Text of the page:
I do not believe that there is any suppression of the history of the Association, merely ignorance and malaise. If you are talking about the politics and the feuds, I am well aware of what happened from ALL sides. I even know the history of Kumpulan Saudara Baru and the first President (not Ridzuan). I never listen to one side of a story; I do not get involved with them as far as possible. Darul Arqam is supposed to be bigger than all that.

    Even Ridzuan and I do not agree on many things. But I do respect the fact that he was instrumental in building the organization. Yes, there have been and there are many mistakes. And we have spoken at length about it. But the issue is we are trying to fix it. Many of the other converts have simply left. But if all the good, capable people leave because they do not like what happens, where does that leave The Muslim Converts’ Association of Singapore?

    Also, with regards younger volunteers seeking out the older ones, it is only practical if they are still involved and current. Respect is earned by ability, competency and integrity. Not seniority, position, wealth, paper knowledge or any other arbitrary indicators.

    If, however, in the capacity of policy-making, it is imperative to understand the context of why certain decisions were made and particular directions taken in the course of the evolution of the organization. Then, I make it a point to speak to the people who were there.

    But I like your last point. No matter where we go, we must never forget where we came from. I believe that there should be a better effort to acknowledge the people that made Darul Arqam what it is today.

    Whether it is volunteer or staff. It is their passion and sacrifice that helped to build this. And that is why I make an effort every Shawal, for example to visit those I can such as Razees, Cikgu Sa’at and even Shahira Khoo before.

    Amin for the blessings and I hope that the past volunteers would see fit to come back and secure their legacy.


  10. Assalamu’Alaikum Jeff,

    Firstly, I agree with you whole-heartedly that there is a need for greater accountability at all levels of the Association. However, how do we define these non-performers without any adequate measure? Do you think a non-performing ExCo and an inadequate President is able to come up with these measures? I doubt it. They have not been able to do it for 2 terms. But is an issue that has it be dealt with at a policy / management level.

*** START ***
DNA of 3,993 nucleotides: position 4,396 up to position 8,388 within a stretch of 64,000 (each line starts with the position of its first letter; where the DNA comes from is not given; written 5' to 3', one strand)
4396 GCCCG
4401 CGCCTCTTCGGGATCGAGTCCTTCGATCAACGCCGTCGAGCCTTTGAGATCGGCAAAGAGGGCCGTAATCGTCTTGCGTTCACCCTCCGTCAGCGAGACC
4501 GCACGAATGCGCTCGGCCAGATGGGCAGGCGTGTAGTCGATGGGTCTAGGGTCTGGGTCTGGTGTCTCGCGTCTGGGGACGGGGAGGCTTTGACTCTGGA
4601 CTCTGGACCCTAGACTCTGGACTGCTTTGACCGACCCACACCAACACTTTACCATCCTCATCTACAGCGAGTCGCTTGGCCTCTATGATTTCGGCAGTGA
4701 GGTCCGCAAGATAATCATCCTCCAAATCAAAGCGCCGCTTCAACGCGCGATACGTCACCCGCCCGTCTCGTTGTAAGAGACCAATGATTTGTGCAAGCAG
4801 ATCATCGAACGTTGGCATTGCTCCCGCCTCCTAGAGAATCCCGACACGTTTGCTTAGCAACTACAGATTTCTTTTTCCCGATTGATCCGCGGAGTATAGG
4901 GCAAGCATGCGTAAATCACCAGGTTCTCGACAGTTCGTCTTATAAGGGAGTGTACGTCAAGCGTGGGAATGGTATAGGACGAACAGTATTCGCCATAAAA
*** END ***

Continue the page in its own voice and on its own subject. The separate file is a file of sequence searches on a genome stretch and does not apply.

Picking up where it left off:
What we can do, is make ourselves as volunteers accountable by implementing our own set of Values. Asking them to develop Vision and Mission statements is premature and beyond the current capabilities of our volunteers and staff as a whole. They do not understand them beyond the superficial sense and it would detract from the overall effort - a Dilbert scenario.

    The Befrienders Steering Committee has got to make difficult decisions and be brutal about it. But they must also relook the entire context of Befriending and re-evaluate the programme as a whole. What is their purpose of having this programme? Are they able to do a paradigm shift? Are they able to understand the target demographic? Do they even have any converts there or enough converts there? Are they even able to see the problem?

    Retention of volunteers is not the issue. It is a symptom of the problem as a whole. Fix that, raise the recruitment standards (better the quality few than the many dross), revamp the programme. In short, reboot. Dare they do that?

    ExCo / Council have major issues coming up. The Befrienders Scheme is the least of the problems. The Steering Committee is on its own and that is actually good. I wish them all the best.


  11. Must always remember, nothing can be accomplished without Allah's permission. Seek help from Allah, only He knows what is best and only He what is in our hearts.

  12. Must remember why we are doing all this. Do for Allah's sake. For this World is only temporary, what we are really want is the hereafter. If Allah's wills, i will come down to meet up with the community.